No waiver of immunity where County provided pain medication to pretrial detainee before hearing which allegedly caused detainee to misunderstand guilty plea

Loyd Landon Sorrow v. Harris County, Et Al, 14-15-00571-CV (Tex. App— Houston [14th Dist.], August 23,2016)

Sorrow was a pretrial detainee housed in the Harris County Jail. Sorrow asserts that during pre-trial detention he received medical treatment that included anti-psychotics and narcotics. He claims that he was given a narcotic just before a court date and that the medication kept him from understanding the consequences of pleading “guilty”. Sorrow contends that as a result of his “guilty” plea, he was thrown out of the jail and forced to spend the night on the street. He asserts he was without his medication and suffered withdrawal symptoms including headaches, confusion, and sleeplessness.  Sorrow sued Harris County and various departments and officials asserting cruel and unusual punishment, violations of Texas Health and Safety Code sections 611.006(a)(4), (a)(7), and (a)(11), 611.006(b), and 614.017(duty to disclose medical information), as well as his right to due process of law. The Harris County Defendants filed a motion for summary judgment which the trial court granted. Sorrow appealed.

The Plaintiff bore the burden of pleading facts demonstrating a waiver of immunity.  Sorrow’s argument the defendants waived their immunity defense is misplaced since immunity from suit cannot be waived. For §101.021(2) to waive sovereign immunity and trigger claims under the Health and Safety Code, a condition or use of tangible property must have proximately caused personal injury or death. Sorrow’s complaint under §611.005 is that the Harris County Parties failed to disclose his medical records and the failure to disclose the records caused him to suffer injury. But that is not the use of tangible property but a failure to take action. So no waiver of immunity exists. The Defendant’s claims of immunity are broad enough so that the defense automatically encompasses the newly added claims by Sorrow without the need for the Defendants to amend their answer. Finally, findings of fact and conclusions of law have no place in summary judgment orders so the court did not error in refusing to issue any. As a result, the order granting summary judgment is affirmed.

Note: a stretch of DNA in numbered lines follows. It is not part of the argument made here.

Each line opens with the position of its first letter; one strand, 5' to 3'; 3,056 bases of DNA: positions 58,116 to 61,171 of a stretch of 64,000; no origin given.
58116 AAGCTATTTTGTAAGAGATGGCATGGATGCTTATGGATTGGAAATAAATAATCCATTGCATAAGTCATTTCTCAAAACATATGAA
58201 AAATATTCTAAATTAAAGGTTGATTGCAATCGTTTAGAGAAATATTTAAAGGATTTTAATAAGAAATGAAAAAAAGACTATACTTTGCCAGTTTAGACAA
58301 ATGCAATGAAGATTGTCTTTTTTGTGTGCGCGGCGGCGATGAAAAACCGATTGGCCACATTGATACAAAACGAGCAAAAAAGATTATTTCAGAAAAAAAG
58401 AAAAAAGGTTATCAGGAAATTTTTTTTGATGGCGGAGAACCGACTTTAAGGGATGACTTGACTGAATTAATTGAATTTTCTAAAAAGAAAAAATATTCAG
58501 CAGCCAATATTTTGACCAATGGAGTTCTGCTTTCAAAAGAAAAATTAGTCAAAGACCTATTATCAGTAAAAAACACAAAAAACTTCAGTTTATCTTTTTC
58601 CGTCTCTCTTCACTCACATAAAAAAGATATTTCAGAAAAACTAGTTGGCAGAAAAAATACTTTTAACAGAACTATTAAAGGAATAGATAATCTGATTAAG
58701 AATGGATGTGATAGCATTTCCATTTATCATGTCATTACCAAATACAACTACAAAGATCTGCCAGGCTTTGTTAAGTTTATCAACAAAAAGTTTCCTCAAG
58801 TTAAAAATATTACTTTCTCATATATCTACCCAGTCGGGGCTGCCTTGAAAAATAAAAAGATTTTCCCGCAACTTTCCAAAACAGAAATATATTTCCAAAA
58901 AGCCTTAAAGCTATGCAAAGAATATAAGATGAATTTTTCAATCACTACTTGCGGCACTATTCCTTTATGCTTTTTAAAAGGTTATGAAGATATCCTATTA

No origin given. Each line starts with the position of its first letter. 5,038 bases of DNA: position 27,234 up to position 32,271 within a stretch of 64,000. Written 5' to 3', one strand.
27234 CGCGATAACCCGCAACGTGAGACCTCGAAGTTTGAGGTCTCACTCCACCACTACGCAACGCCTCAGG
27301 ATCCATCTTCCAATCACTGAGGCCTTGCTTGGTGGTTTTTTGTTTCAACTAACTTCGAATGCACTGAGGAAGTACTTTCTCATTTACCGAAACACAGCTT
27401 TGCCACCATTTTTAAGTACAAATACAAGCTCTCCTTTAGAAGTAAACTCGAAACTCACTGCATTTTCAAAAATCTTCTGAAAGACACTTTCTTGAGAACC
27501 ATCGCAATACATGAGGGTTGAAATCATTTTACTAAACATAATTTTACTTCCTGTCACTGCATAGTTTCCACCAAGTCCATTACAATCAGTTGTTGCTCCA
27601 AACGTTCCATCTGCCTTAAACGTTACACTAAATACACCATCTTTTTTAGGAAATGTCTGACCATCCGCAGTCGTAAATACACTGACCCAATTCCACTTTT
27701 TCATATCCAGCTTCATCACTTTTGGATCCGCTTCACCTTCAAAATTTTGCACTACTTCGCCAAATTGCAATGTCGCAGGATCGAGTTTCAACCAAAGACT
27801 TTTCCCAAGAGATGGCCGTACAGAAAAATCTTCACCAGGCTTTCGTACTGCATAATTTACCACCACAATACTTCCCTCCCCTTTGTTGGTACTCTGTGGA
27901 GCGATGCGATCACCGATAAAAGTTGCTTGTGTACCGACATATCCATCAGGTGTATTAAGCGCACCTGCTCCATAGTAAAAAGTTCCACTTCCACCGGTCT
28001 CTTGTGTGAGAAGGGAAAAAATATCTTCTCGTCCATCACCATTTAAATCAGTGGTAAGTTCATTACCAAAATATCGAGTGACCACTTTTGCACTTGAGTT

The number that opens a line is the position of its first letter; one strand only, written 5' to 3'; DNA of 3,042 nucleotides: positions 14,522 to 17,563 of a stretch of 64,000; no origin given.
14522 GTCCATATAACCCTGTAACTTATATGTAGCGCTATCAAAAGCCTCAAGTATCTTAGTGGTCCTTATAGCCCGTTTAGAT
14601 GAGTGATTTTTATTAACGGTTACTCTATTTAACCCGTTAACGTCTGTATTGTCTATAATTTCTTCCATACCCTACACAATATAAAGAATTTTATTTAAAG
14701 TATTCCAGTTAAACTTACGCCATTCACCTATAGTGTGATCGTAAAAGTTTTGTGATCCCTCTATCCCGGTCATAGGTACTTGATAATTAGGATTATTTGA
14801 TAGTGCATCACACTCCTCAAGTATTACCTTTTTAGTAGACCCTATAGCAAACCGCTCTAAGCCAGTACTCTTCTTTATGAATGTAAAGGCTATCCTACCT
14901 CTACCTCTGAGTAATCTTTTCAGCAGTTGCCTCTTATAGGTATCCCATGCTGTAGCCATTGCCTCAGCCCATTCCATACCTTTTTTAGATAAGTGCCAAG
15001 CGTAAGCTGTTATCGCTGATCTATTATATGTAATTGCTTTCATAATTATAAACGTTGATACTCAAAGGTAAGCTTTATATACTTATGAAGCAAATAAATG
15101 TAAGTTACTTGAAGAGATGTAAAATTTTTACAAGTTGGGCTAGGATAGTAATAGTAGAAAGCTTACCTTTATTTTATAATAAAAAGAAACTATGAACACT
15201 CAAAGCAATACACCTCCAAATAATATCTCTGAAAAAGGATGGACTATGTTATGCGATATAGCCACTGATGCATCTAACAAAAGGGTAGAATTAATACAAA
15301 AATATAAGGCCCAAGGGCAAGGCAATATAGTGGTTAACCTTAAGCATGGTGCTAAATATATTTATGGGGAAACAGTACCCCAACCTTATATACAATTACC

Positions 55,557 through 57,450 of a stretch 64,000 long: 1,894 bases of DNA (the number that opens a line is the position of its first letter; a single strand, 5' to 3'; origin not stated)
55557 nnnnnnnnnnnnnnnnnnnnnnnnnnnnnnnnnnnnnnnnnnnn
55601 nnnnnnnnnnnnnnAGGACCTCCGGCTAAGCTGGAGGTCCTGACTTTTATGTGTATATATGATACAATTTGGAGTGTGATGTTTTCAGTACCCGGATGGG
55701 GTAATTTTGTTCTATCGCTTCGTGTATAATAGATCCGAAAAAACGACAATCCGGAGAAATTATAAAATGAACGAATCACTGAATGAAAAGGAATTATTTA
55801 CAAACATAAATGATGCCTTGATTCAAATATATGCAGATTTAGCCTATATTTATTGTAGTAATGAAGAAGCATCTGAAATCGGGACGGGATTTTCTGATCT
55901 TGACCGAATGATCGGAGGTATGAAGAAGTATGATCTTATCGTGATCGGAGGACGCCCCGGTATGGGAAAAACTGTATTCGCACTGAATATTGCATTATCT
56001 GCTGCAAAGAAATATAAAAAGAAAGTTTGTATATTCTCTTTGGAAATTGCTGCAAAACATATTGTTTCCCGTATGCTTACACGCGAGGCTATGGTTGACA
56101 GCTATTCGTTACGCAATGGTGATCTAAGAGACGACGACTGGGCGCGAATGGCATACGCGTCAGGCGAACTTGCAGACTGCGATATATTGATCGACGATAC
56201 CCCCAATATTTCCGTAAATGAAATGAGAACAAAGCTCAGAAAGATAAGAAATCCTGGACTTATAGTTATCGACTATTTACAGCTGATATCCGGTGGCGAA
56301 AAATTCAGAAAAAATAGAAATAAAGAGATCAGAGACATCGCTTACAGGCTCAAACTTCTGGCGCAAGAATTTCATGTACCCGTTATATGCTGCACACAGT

If you would like to read this opinion click here. The Panel includes Chief Justice Frost, Justice Boyce and Justice Wise. Chief Justice Frost delivered the opinion of the court. Loyd Landon Sorrow appeared pro se. Attorney for the County Defendants: Keith Toler

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